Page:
Unfortunately, Wednesday wasn’t much better. We were making hot cross buns and, for some reason, my dough rose much more slowly than everyone else’s, meaning I put them in the oven very late and it ran into my service time for our pear desserts. When I finally got them served my haste showed through, as my crosses were uneven and wonky. I had such grand plans for my pear plate – a scoop of pear sorbet, a tuille biscuit and crumb, flaked almonds, pear crisps, and a salted caramel sauce – but I was such a ball of stress that I ended up randomly blobbing my caramel onto the plate, under-drying my pear crisps so that they weren’t crisp enough, and making my tuilles too thin. All in all, very disappointing.


Wednesday also brought us a visit from Louise Talbot, a professional cheese maker, who gave us a demonstration on how to make all sorts of different cheeses, and butter, from scratch at home. We got to sample some incredible home-made halloumi and mozzarella, and the halloumi in particular was so much better than any version I’ve ever eaten from a supermarket; light, soft, and perfectly balanced.

Hand-stretching mozzarella.

Thursday started with a wine revision class, in which we attempted to identify different wines in a blind tasting. Normally we are given a tasting sheet which includes the details of each wine we’re given, along with the bottles themselves. This time the tasting sheet was disconcertingly blank, and the bottles were shrouded in mysterious black velvet cloaks. It turns out, unsurprisingly, that I am very bad at identfying types of wine from a blind tasting. Nonetheless, the session with Richard was fun, and it was definitely useful to go over all we’ve covered this term, as there is a huge amount of material and I keep getting my Muscat and Muscadet and Pouilly-Fumé and Pouilly-Fuissé mixed up.

We were a bit nervous about our afternoon cooking session when we saw that the morning group, who are usually pretty speedy, were leaving half an hour later than usual, which is never a good omen. We were making espagnole sauce, salt and pepper squid, and filleting and dressing the huge trout that we had poached the day before. Luckily, everything went much more smoothly than expected. My salt and pepper squid was just about acceptable, apart from my terrible knife skills, which need work.


Leiths is not averse to the occasional foray back into the seventies, and so it came about that we found ourselves poaching, filleting, and dressing an entire trout. It’s actually much trickier than it looks. Filleting such a big fish once it’s cooked is a challenge, as the flesh is very delicate, and getting all the bones out and reforming the fish requires some careful manoeuvring. Luckily, my partner Laura and I had some success with this retro classic, and our fish was pronounced perfectly cooked and beautifully dressed with its Tudor style watercress collar. The whole process was oddly satisfying, and, lucky for me, Laura doesn’t isn’t keen on trout and so I got to take all of that lovely fish home with me. Fish cakes, curries, pies… the possibilities are limitless. James is going to have to put up with eating a lot of trout.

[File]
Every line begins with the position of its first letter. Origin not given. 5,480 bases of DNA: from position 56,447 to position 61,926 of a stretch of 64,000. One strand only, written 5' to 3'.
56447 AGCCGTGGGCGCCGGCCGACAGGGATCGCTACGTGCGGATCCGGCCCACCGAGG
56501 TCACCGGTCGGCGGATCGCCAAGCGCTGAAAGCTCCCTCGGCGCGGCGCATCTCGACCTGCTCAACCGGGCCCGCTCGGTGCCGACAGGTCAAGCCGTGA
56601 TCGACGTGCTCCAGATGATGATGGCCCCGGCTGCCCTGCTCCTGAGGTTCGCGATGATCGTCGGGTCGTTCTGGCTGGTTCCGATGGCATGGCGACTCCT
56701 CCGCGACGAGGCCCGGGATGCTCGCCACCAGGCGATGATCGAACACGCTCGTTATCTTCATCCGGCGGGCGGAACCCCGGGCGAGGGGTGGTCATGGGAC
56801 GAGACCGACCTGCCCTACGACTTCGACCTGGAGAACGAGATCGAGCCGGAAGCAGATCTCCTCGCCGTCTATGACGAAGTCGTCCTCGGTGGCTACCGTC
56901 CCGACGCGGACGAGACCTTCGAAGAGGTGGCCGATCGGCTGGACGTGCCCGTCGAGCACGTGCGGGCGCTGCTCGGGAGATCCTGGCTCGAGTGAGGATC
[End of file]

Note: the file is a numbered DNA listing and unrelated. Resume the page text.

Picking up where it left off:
On Friday morning we had a visit from Sue and Sarah who gave us a very informative and entertaining talk on setting up a catering business. I must say, I’m not sure I could handle the pressure and the sheer volume of logistics becoming a self-employed caterer seems to require, but Sue and Sarah were very knowledgeable and made us all laugh with tales of mayhem and mishaps that I perhaps shouldn’t share on this blog.

Please excuse the blurry photo – my hands were shaking with adrenaline/fear.

I was completely dreading Friday afternoon because it held our mock practical exam in store, bringing with it the harsh reminder that the real thing is less than two weeks away. Historically I have performed terribly in mock practicals, so I entered the kitchen full of anxiety and dread. We were tasked to make a cheddar and spinach souffle, and a venison steak with spring greens, a peppercorn sauce, and a potato accompaniment of our choice. In the end, I hit all the service times, but my soufflé was overcooked, my fondant potatoes were undercooked, and the outside of my venison was apparently scorched. Sigh. Not much more to be said there. No good being fast if you food isn’t up to standard.